At the beginning of this month, Tales of Symphonia was re-released on the PC via Steam. While Symphonia might not be my favorite one of the series, it’ll always be the closest to my heart since it’s the game that got me into Tales in the first place. There was just something so satisfying about pouring tens of hundreds of hours into the story about Colette, the Chosen of Mana’s journey to bring mana back to her declining land, and all the twists and turns that come along with that. (And then realizing you have to do yet another playthrough because you wanted to have the Flanoir date with Sheena and didn’t realize that Zelos gave you a special item if you did it with him, so you couldn’t finish filling out your item collection book. Ugh!)
While its PC port is… reportedly janky as hell, I’m thrilled that fans have another chance to play through the game, and that others who weren’t able to get it for the Gamecube or PS3 now have another medium to experience it on. Honestly, there was a lot to love about Symphonia, but one of my favorite parts was the character Raine. I can’t say that I really related to her on a big level, but I wanted to be her. She was strong in her convictions, yet willing to hear other sides to conflicts; she cared deeply for her brother and her students even if she showed this best by giving more homework; and she had a nerdy hobby that she was unapologetic about, even if others were put off by it. While the game didn’t have much time to go into it, one thing that always intrigued me was her relationship with her brother Genis and how they ended up in the small village of Iselia. If the anime went into it more in detail, I’m uncertain, but today’s fic gives a closer look at a possible chain of events that led both of them to where players find them at the beginning of the game.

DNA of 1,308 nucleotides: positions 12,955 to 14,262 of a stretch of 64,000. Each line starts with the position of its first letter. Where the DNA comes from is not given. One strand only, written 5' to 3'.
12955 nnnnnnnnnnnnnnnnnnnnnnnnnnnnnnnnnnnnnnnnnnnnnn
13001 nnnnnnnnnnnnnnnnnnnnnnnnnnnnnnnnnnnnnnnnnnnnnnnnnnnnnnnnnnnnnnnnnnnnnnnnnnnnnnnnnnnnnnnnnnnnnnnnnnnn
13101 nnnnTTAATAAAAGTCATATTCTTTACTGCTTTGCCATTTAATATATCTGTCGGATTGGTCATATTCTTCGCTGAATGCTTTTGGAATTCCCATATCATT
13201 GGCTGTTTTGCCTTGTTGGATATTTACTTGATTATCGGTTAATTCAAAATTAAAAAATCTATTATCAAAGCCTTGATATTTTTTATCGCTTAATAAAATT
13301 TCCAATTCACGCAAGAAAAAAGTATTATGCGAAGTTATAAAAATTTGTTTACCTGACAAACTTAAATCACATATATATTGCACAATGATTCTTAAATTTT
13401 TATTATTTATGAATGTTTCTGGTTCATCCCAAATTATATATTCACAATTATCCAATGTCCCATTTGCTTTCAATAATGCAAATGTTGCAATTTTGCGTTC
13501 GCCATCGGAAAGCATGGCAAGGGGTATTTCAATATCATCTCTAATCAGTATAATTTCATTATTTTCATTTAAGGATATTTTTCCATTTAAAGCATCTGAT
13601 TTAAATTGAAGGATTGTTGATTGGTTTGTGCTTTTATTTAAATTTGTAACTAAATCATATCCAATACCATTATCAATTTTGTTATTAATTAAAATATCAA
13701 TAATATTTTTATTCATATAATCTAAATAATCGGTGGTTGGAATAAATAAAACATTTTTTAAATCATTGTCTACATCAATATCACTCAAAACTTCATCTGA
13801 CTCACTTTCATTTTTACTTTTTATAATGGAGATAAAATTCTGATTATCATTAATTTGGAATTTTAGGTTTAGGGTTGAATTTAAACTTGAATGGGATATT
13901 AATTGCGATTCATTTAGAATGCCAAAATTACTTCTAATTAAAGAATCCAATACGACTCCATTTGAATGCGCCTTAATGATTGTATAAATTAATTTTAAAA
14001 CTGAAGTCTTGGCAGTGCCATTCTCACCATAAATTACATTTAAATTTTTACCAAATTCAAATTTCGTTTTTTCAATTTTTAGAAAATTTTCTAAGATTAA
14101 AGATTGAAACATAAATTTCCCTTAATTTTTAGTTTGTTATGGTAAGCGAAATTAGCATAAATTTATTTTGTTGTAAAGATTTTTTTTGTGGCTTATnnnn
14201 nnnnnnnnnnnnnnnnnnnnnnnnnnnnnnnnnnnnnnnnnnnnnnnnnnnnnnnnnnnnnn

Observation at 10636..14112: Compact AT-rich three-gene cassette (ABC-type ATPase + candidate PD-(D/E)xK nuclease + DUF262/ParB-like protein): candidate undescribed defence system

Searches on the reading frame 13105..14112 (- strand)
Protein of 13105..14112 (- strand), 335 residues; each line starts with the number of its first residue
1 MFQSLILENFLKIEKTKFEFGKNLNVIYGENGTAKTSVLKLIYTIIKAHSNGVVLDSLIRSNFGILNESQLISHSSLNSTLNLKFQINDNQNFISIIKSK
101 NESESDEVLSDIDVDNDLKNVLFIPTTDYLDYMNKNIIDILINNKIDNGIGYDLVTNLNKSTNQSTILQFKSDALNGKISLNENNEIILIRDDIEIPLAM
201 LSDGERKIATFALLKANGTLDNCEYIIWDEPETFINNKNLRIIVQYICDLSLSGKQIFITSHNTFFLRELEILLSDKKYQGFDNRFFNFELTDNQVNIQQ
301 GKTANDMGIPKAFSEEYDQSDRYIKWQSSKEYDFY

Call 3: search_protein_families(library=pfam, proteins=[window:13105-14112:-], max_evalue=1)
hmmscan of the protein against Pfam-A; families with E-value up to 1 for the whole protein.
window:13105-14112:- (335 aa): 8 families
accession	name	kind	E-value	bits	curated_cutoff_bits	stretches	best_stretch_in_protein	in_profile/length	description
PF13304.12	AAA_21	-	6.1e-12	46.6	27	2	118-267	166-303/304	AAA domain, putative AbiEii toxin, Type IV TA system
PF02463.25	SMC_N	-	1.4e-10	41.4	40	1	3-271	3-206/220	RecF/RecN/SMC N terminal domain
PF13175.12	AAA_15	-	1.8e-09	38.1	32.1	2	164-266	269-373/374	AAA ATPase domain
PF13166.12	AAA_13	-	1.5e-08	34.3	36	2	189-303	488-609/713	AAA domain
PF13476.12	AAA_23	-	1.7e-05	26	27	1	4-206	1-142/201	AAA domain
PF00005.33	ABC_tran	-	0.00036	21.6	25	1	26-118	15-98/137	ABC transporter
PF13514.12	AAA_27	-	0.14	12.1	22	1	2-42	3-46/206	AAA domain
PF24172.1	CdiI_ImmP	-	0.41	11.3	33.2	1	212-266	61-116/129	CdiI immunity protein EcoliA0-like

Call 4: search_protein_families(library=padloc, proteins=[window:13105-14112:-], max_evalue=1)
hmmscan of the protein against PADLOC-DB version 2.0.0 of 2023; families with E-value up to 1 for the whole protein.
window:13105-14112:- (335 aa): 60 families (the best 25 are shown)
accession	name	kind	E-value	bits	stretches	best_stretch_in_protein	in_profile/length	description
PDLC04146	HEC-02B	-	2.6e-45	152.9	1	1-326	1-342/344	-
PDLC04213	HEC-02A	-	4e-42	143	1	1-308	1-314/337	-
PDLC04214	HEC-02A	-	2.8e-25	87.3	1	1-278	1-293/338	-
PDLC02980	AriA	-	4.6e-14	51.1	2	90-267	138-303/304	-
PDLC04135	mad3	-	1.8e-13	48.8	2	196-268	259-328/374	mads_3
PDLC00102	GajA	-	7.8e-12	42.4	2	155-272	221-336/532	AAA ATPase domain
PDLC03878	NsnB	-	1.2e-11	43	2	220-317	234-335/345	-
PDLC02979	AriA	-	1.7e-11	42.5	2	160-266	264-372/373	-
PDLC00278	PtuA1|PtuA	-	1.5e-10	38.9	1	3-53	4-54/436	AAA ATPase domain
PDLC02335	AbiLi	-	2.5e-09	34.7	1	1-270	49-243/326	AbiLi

A small yellow light flickered in the east, drawing her teary eye, but it was not the sun, and it wasn’t a star or planet. It twinkled dimly, close to the ground, and slowly grew brighter and brighter. As it approached, Raine could hear the rickety sound of wheels crunching the dirt road. She froze, wondering if she should sink back into the shadowy woods, or if she should take her chances by confronting the strange light. Perhaps it was the University, perhaps it was a friend, perhaps it was an entity indifferent to her suffering.
She quickly weighed her options. She could reveal herself to these strangers, and risk being captured or killed. Or she could go back into the woods and die for sure. So she sat next to the road, cradling the baby under her shirt, waiting for the luminous vehicle to creak into full view.
To her great surprise, it was a ratty horse-drawn cart straight from the pages of her history textbooks. She stood in awe, forgetting to take the baby out of her jacket, as she watched it approach, creaking and and ancient-looking. The wagon slowed to a halt and a tall figure jumped from the front, barely lit in the dim glow of the wagon’s lantern.
Raine heard a man’s voice call out to her. “Dammit, girl, what are you doing out alone on a night like this?”
Raine stared at him, trying to make him out. She could see he had a beard, but she couldn’t see his features. His manner of speech was strange, heavily accented, but she could understand him. She may have gotten herself lost in a faraway land, but at least she didn’t have too large of a language barrier to overcome.
The man bent down toward her and reached out a hand. Raine backed away. “Where are your parents? Are you alone? You’re shivering.”
Raine gulped. “My parents… we were separated. I don’t even know where I am.”